Presenters

Jonathan YunFollow

Academic department under which the project should be listed

CSM - Physics

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Faculty Sponsor Name

Dr. Kisa Ranasinghe

Additional Faculty

Rajnish Singh, Chemistry, rsingh@kennesaw.edu

Abstract (300 words maximum)

Multivalent cerium oxide nanoparticles (nanoceria) were synthesized by doping a borate glass composition with various amounts of cerium(IV) oxide (CeO2) and melting at 1100˚C. During the melt, the CeO2 undergoes a solid-state reaction, which forms crystals of cerium(III) oxide(Ce3+) and cerium(IV) oxides(Ce4+). Nanoceria is of interest due to its ability to coexist in and cycle between cerium(III) oxide and cerium(IV) oxide forms, as this enables an oxygen-capturing effect with a wide range of potential biomedical applications, utilizing regenerative, antioxidant, and wound healing properties. This study serves to provide insight on the nanoceria of doped bioactive borate glass through Raman spectroscopy analysis. Testing was done through cycles of sample generation and analysis, where, after generation, samples are then ground into a fine powder and studied via a BWTek Raman spectroscopy machine using 785nm laser and tested for varying CeO2 concentrations to analyze the oxidation and reduction of the dopant, as a function of concentration.

Disciplines

Materials Chemistry

Project Type

Poster

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Raman Spectroscopy Analysis of the Nanoceria Synthesized Using Soluble Glass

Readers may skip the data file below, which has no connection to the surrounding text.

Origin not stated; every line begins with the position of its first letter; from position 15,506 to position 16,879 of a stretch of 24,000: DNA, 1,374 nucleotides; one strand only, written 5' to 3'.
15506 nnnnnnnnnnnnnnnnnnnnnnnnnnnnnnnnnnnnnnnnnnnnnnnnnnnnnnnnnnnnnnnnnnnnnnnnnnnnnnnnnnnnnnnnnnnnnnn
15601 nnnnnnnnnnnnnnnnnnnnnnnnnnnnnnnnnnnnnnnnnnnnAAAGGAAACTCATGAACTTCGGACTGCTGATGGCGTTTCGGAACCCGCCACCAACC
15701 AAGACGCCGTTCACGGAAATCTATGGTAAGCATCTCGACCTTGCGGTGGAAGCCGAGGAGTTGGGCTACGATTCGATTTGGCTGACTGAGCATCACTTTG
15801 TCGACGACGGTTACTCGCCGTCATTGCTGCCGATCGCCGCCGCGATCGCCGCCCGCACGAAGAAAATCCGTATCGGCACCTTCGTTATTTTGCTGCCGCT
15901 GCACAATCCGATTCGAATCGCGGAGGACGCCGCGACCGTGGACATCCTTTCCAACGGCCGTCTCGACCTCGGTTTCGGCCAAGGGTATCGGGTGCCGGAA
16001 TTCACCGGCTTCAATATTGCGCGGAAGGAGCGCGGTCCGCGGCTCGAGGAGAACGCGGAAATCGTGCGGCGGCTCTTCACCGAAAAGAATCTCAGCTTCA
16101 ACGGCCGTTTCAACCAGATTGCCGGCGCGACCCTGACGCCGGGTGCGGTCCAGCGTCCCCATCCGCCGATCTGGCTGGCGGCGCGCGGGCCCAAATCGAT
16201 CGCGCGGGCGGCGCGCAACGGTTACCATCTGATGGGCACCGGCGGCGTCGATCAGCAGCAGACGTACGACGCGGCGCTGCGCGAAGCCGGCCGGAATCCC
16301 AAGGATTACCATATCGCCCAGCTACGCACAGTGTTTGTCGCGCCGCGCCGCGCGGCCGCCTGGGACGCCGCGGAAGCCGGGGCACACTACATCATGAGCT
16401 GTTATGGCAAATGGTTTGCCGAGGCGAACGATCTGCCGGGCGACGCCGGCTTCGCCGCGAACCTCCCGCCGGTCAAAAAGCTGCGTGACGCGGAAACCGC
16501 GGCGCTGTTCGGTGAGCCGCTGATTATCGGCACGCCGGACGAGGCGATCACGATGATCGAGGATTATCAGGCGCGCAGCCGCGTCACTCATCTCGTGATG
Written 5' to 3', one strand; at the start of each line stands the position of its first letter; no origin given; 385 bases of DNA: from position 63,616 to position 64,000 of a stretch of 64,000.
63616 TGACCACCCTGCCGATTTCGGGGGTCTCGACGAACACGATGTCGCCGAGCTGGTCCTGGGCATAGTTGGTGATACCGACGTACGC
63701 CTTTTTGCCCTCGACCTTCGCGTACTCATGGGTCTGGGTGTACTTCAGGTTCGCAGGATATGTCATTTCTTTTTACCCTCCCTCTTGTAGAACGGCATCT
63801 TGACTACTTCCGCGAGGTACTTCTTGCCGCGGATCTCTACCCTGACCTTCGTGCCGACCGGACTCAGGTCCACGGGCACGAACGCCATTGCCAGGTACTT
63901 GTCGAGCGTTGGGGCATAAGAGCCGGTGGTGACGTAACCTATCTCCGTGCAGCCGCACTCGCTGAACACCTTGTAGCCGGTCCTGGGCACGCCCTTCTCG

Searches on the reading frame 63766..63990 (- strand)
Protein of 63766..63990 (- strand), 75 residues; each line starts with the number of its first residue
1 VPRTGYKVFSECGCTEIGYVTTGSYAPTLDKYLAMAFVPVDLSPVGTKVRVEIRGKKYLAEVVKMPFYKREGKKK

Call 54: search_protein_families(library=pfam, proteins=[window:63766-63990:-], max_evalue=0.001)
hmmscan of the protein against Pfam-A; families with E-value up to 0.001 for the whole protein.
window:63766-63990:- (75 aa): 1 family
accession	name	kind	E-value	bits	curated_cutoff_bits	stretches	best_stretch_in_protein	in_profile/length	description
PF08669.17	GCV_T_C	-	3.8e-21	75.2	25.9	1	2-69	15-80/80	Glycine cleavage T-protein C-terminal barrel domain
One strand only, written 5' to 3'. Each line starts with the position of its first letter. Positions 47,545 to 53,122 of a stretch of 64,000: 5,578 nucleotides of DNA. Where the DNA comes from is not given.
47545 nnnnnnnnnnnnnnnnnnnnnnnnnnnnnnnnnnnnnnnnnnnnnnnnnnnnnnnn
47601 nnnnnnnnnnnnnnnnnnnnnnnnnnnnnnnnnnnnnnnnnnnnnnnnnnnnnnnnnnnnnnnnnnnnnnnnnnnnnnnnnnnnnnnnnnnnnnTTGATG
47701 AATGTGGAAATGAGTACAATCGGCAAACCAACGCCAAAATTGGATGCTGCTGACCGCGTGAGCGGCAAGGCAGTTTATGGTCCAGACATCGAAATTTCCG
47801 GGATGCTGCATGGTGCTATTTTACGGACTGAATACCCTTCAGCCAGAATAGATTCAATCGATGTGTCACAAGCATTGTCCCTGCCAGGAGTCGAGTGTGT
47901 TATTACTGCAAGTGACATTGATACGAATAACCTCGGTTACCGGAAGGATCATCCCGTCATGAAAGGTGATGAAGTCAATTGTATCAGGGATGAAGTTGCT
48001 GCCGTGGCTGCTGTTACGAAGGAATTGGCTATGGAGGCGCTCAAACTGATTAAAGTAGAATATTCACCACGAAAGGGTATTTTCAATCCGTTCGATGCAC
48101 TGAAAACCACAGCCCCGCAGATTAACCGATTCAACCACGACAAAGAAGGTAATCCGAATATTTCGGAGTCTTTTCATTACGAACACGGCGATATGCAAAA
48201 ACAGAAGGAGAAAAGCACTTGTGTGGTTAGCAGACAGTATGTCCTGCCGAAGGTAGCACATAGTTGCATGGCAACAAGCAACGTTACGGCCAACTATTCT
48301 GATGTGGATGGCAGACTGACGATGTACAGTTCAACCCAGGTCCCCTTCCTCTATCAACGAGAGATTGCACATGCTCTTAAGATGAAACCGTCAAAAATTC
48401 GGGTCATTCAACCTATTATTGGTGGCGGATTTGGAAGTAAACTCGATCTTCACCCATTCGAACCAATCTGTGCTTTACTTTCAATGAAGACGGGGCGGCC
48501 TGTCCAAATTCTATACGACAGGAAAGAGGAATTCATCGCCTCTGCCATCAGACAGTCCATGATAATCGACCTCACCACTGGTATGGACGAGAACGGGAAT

Multivalent cerium oxide nanoparticles (nanoceria) were synthesized by doping a borate glass composition with various amounts of cerium(IV) oxide (CeO2) and melting at 1100˚C. During the melt, the CeO2 undergoes a solid-state reaction, which forms crystals of cerium(III) oxide(Ce3+) and cerium(IV) oxides(Ce4+). Nanoceria is of interest due to its ability to coexist in and cycle between cerium(III) oxide and cerium(IV) oxide forms, as this enables an oxygen-capturing effect with a wide range of potential biomedical applications, utilizing regenerative, antioxidant, and wound healing properties. This study serves to provide insight on the nanoceria of doped bioactive borate glass through Raman spectroscopy analysis. Testing was done through cycles of sample generation and analysis, where, after generation, samples are then ground into a fine powder and studied via a BWTek Raman spectroscopy machine using 785nm laser and tested for varying CeO2 concentrations to analyze the oxidation and reduction of the dopant, as a function of concentration.

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